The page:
March is National Nutrition Month®


National Nutrition Month® is a time to promote the benefits of eating a healthy, balanced diet. As you work to make healthy living easier where people live, learn, work, and play, nutrition is an important area to focus on. Helping community members access healthy foods and encouraging them to make small changes to their daily routines can make a big difference for the overall health of the community.


Get Started

This grab and go packet will help you get started promoting National Nutrition Month®.

In this packet, you will find:

  • Talking points for communicating with community members
  • Top 10 Tips for nutritious eating
  • Sample announcement for a newsletter, blog or listserv to community members
  • Sample press/media release
  • Various articles related to National Nutrition Month®
  • Sample tweets and Facebook posts for promoting National Nutrition Month®
  • Helpful Infographics
  • Additional resources that may be helpful to you as you develop messages targeting your specific audience(s)

 

 Top 6 Actions Communities Can Take To Improve Nutrition

There are many ways you can promote National Nutrition Month®.

  • Work with local schools, workplaces, and grocery stores to offer and promote healthy foods. For example:
    1. Collaborate with neighborhood or faith-based organizations that provide nutrition-related events.
    2. Partner with a grocery store to hold healthy eating demonstrations, offer samples of healthy fruits and vegetables, or provide coupons for healthy foods.
    3. Work with schools to offer different fruits each week for students to sample.
    4. Help organize mobile markets or a grocery store shuttle program.
    5. Local school leaders can remind students and parents about the importance of having breakfast.
  • Local grocery stores can display signage about the health benefits of lean proteins.Poll people in the community about their access and barriers to affordable, healthy food. Host a listening session for decision makers, the media and other partners to share the results.
  • Identify local partners – government agencies, faith-based organizations, media, and nonprofit groups. Ask them to help promote your message by supporting nutrition initiatives in the community.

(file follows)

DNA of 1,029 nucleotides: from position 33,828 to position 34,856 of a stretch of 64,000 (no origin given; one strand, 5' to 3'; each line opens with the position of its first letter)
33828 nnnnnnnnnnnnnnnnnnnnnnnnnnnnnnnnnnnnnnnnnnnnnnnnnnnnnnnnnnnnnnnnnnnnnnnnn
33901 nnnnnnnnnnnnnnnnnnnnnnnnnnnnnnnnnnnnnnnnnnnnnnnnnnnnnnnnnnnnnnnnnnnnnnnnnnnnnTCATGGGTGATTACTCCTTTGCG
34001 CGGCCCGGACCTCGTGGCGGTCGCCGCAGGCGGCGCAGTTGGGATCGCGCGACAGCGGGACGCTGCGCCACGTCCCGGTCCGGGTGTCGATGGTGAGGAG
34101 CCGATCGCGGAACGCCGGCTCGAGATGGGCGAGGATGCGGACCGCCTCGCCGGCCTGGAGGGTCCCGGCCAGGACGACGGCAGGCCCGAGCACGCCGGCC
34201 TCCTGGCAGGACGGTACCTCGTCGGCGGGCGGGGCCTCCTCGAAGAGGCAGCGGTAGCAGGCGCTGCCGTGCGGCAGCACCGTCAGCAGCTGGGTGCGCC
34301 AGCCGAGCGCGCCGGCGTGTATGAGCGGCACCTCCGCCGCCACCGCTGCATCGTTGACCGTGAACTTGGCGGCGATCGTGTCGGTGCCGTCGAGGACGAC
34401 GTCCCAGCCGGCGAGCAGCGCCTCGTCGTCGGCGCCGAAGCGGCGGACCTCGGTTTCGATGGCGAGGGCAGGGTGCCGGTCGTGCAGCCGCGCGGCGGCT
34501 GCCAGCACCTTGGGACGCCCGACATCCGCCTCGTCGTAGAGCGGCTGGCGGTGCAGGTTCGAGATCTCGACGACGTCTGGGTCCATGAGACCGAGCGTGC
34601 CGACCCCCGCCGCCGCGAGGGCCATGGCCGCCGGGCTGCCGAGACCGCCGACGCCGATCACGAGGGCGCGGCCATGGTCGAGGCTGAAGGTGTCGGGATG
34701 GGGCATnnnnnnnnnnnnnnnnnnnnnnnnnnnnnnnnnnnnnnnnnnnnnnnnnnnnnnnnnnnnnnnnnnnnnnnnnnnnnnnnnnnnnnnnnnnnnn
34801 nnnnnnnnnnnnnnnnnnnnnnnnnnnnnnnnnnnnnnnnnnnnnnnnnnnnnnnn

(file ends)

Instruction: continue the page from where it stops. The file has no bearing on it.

1. Work with WIC and farmers markets to bring mobile markets to WIC clinics.
  • Be a local leader: Ask your local grocery stores and supermarkets to feature healthy foods throughout National Nutrition Month® by offering healthy recipes to try out a new fruit or vegetable.
  • Ask local markets and farmers markets to offer discounts on healthy foods or hand out coupons in support of National Nutrition Month®. Addressing affordability is key, as cost is a barrier for many people who would otherwise shop at local markets and farmers’ markets.
    1. Work with WIC and SNAP programs to have low-cost items available at farmers markets.
  • Worksites can do a lot to promote National Nutrition Month® among employees. Work with companies to offer healthy snacks, advertise farmers’ markets near the company, or collect healthy recipes from employees to share in a newsletter.


Talking Points: Making the Case for Healthy Eating

When communicating with various audiences, it’s important to talk clearly about the issues. Here are some talking points to get you started. Tailor these messages to specific audiences or concerns in your community.

 

Why eat healthy?

  • To lower your health risks. Choosing healthier foods can help you lower your risk for chronic health conditions like heart disease and type 2 diabetes.
  • To stay strong and active. Healthy foods have the vitamins, minerals, and nutrients your body needs to stay strong and live a longer life.
  • To manage your weight. A healthy diet and physical activity can help you stay at a healthy weight.